W3C home > Mailing lists > Public > www-html@w3.org > December 2002

Re: Is this legal XHTML 1.1?

From: Ian Hickson <ian@hixie.ch>
Date: Fri, 13 Dec 2002 07:30:01 +0000 (GMT)
To: Christian Wolfgang Hujer <Christian.Hujer@itcqis.com>
Cc: Elliotte Rusty Harold <elharo@metalab.unc.edu>, "www-html@w3.org" <www-html@w3.org>
Message-ID: <Pine.LNX.4.21.0212130627010.21095-100000@dhalsim.dreamhost.com>

On Fri, 13 Dec 2002, Christian Wolfgang Hujer wrote:
> Am Freitag, 13. Dezember 2002 06:38 schrieb Ian Hickson:
>> Please point out the exact step where you think there is a logic error:
>>
>>    Most authors only check their documents using one or two UAs,
>>    rather than using a validator.
>
> Yes, but *that* group usually even does not know of either W3C or XHTML.

They may not know of either, but they are using XHTML because everyone
else is using XHTML now. Authors write by copying and pasting.

Just take a look at the insanely hight percentage of new pages being
writen that have XHTML DOCTYPEs.


>>    Ergo these authors are not checking for validity.
> Yes. They should be teached validity first, then XHTML.

Good luck with that.

The much more realistic solution is not to get them on XHTML at all, and
the way to do that is by not using it in the first place, so that they
copy HTML and not XHTML.


>>    Most authors (including me) occasionally include at least one error in
>>    their documents, making them ill-formed.
> Well, the only "error" I occasionally include is namespace declarations that 
> should not be there because some XSLT processors have some really annoying 
> (but still absolutely correct) behaviour about namespace declarations.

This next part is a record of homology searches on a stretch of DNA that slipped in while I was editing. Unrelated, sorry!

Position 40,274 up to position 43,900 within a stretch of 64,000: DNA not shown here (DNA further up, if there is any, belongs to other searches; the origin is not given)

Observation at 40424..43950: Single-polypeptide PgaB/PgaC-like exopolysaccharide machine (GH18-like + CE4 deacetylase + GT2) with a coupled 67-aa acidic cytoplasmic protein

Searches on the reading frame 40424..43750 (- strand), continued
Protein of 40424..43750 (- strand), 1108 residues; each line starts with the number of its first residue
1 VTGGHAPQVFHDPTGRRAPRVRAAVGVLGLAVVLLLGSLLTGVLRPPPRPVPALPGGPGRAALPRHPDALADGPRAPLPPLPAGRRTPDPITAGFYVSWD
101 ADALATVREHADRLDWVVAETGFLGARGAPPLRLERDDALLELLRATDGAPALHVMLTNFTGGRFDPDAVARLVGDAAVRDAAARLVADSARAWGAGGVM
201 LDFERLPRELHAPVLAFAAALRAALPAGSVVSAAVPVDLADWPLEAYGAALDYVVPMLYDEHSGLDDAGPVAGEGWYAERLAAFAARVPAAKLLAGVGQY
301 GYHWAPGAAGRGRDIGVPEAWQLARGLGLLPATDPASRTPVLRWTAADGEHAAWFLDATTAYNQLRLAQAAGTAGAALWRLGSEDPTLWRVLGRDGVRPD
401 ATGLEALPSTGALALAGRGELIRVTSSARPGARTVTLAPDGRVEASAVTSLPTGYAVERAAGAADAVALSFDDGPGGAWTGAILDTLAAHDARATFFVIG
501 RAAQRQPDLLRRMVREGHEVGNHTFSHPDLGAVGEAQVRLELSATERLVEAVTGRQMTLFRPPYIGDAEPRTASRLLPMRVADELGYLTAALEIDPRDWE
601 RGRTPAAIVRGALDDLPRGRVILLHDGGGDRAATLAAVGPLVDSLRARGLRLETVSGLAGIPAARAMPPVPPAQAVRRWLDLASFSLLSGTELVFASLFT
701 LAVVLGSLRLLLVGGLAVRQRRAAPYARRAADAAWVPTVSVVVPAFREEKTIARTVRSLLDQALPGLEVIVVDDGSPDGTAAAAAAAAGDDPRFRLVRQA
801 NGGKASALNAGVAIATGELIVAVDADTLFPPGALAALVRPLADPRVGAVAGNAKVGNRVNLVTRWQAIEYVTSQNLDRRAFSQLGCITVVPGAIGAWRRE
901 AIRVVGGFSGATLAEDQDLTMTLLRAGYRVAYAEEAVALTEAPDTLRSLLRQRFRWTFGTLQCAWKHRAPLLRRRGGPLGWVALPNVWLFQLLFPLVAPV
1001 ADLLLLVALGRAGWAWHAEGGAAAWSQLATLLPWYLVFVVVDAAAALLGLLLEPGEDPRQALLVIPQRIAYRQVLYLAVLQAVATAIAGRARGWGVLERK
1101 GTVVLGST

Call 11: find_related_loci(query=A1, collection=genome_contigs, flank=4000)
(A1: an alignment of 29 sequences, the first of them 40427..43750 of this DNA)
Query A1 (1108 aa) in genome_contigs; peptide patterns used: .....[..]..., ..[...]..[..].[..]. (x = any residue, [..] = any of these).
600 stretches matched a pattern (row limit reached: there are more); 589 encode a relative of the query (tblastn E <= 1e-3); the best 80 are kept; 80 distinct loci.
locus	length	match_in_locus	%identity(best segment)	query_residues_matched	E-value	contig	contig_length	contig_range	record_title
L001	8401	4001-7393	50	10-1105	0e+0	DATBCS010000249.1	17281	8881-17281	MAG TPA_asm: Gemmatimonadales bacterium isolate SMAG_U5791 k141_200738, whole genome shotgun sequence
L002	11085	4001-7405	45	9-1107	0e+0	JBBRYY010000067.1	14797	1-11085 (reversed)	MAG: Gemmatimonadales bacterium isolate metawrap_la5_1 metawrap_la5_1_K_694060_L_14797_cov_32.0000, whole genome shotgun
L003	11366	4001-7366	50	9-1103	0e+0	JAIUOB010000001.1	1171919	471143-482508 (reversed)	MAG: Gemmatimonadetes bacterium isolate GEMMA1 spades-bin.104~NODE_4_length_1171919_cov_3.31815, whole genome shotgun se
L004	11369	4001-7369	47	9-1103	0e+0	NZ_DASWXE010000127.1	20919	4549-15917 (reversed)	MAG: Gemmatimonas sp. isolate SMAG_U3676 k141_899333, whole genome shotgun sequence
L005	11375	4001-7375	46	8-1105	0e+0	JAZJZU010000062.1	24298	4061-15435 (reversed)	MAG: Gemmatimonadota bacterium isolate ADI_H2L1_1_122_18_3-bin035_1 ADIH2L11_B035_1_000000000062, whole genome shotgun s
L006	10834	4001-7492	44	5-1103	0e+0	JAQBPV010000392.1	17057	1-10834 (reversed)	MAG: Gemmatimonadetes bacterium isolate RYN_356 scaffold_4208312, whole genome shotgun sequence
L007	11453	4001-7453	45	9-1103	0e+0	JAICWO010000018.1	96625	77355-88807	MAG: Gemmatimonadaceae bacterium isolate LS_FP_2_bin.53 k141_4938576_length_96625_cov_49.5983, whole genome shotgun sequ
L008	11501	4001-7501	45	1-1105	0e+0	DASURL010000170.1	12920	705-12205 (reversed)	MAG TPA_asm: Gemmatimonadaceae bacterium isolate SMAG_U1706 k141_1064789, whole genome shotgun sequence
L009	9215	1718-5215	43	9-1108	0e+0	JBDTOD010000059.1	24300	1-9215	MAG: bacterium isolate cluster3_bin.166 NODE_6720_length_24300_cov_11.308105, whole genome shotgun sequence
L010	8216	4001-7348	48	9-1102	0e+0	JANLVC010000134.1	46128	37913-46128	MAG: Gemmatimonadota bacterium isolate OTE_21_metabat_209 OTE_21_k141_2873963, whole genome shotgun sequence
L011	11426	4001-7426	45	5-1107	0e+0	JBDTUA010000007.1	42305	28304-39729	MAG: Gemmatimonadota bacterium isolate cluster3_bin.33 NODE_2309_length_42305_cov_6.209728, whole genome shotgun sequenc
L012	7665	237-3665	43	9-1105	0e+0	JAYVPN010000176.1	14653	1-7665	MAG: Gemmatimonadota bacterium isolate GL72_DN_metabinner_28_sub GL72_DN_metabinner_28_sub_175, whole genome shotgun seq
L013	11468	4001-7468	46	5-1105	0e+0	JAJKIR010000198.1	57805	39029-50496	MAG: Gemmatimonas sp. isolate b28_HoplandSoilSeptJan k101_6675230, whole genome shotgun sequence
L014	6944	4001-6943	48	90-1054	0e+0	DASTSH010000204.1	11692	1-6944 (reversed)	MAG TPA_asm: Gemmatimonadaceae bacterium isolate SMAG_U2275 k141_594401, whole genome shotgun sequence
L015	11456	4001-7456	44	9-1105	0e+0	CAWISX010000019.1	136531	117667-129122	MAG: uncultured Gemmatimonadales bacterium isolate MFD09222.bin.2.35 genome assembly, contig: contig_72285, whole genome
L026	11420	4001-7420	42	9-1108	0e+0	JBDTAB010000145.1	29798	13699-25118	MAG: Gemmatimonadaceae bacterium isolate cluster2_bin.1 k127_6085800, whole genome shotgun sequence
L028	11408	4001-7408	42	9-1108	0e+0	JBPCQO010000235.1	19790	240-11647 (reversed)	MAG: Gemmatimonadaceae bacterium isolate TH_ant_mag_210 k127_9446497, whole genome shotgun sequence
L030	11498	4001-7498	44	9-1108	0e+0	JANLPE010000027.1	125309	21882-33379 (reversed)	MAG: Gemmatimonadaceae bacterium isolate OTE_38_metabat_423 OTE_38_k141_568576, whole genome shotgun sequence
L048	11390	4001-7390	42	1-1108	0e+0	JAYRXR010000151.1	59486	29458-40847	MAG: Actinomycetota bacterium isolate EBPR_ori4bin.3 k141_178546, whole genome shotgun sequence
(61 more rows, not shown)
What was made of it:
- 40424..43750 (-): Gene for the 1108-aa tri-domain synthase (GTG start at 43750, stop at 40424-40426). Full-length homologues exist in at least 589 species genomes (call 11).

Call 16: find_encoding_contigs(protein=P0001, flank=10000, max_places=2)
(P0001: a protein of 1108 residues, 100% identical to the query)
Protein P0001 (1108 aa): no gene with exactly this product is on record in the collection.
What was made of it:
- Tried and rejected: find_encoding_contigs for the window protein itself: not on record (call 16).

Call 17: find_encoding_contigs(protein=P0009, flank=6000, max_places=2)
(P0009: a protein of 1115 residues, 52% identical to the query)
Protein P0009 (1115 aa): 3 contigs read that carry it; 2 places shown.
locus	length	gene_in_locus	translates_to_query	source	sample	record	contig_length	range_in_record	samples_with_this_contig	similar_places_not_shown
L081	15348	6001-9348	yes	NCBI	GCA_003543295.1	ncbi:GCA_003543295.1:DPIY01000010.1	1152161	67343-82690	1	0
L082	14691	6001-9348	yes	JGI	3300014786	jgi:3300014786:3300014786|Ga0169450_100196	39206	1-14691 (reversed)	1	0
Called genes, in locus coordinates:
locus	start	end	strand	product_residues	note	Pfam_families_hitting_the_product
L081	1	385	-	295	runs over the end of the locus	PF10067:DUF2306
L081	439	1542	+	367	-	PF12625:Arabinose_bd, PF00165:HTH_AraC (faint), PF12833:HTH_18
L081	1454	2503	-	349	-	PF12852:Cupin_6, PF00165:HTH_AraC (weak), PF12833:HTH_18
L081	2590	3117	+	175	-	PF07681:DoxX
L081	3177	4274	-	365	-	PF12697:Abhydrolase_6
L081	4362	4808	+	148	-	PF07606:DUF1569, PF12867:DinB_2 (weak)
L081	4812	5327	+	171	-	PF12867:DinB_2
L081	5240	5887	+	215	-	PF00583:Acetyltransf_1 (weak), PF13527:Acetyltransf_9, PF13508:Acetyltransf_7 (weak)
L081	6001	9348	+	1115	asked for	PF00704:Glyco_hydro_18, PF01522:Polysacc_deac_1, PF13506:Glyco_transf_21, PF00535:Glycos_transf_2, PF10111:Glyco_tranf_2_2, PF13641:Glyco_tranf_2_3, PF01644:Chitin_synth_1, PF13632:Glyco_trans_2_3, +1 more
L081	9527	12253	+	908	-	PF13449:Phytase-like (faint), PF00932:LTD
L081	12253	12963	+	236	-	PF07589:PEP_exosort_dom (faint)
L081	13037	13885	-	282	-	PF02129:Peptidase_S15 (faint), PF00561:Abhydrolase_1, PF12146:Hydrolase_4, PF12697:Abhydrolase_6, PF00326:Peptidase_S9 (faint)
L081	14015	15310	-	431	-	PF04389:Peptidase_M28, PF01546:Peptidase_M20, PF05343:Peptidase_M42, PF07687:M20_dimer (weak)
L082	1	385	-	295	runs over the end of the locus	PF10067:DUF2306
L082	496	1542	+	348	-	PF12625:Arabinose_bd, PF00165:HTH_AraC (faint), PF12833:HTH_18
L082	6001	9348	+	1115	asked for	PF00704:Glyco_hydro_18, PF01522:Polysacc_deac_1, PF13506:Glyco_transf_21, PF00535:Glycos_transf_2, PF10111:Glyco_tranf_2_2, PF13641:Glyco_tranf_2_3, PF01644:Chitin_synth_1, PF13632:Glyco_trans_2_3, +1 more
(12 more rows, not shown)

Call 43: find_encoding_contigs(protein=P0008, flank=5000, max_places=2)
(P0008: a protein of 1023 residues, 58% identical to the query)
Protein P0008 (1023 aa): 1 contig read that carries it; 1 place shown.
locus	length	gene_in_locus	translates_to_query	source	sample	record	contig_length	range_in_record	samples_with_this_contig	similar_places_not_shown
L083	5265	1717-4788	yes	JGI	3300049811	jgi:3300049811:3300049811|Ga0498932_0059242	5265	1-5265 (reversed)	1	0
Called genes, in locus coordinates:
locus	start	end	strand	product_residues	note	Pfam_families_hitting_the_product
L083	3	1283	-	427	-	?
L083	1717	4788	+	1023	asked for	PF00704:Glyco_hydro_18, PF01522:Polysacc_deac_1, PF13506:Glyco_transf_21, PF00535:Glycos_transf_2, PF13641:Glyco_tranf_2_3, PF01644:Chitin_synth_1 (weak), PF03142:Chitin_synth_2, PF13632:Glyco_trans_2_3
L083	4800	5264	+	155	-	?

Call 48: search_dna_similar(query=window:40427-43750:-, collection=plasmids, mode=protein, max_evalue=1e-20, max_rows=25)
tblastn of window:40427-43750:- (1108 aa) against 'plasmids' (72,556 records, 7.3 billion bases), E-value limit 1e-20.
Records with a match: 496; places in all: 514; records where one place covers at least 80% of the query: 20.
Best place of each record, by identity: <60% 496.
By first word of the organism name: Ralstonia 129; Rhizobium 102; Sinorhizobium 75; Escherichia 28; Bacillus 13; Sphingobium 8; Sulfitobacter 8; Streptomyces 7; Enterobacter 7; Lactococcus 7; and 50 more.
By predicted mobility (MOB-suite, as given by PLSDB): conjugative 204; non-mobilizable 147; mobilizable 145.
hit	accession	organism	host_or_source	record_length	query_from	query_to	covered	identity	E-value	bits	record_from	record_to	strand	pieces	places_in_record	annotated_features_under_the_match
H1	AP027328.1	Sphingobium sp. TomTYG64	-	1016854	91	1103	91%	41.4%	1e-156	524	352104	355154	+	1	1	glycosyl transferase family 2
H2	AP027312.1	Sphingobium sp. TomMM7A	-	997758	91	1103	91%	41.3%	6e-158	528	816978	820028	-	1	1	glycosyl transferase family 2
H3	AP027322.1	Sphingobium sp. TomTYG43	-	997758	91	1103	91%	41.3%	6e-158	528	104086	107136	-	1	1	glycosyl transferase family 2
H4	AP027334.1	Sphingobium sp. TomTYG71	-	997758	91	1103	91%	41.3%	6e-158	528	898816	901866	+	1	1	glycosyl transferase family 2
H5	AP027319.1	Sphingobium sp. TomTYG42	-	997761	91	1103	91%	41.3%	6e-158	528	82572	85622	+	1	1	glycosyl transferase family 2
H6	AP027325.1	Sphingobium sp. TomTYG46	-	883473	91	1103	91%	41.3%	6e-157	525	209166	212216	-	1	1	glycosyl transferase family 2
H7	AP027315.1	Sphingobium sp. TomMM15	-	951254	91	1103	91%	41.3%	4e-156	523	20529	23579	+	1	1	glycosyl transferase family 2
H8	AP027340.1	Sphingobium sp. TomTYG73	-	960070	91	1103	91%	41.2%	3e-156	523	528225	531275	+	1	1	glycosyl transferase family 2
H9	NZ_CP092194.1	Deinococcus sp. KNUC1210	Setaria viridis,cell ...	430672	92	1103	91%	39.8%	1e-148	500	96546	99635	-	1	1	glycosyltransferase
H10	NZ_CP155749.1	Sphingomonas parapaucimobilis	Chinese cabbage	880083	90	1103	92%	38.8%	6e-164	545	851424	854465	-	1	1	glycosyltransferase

You never write documents that don't validate?


> But usually all my XHTML documents are, and all my HTML documents were valid.
> I check each document for validity *before* upload, even before locally 
> viewing them in the browsers.

And you never find them invalid when you are writing them?


>>    Ergo the authors that are a cross-section of both groops, and use
>>    XHTML, are placing invalid XHTML documents on the web.
> That's true.

And that is the problem!


>> Since the two groups are huge proportions of the Web authoring community,
>> as a quick perusal of XHTML sites will show,most XHTML documents on the
>> web now are invalid.
>>
>> Where is the error?
>
> But that is not a reason not to use XHTML

I'm not saying "don't use XHTML". I'm saying "don't send XHTML as
text/html", for the good of the Web and for your future sanity.


> If someone uses XHTML instead of HTML, always serves it as text/html,
> and even uses invalid XHTML, nothing has changed from the past.

One thing _has_ changed. When they eventually switch to an XML MIME type,
those documents will be unusable.


>> This document isn't some sort of theoretical excercise. It is listing
>> practical reasons why using text/html for XHTML is bad.
> It's bad in the cases described.

Thank you.


> But what about a valid XHTML 1.1 document that displays fine even in
> Netscape 4?

Since no valid XHTML 1.1 document could ever be sent as text/html, that
will never happen.


> Why shouldn't such a document be served as .xhtml with
> application/xhtml+xml to Mozilla, Opera and all other browsers that
> send an Accept header which contains application/xhtml+xml and .html
> with text/html to the user agents that don't say they knew
> application/xhtml+xml like Internet Explorer? Those are tag soup
> anyway, they "don't know the difference".

That would be great, if people did it.

They don't. (With the exception of maybe 3 or 4 sites.)


>> One of those reasons is that if you ever switch your XHTML documents from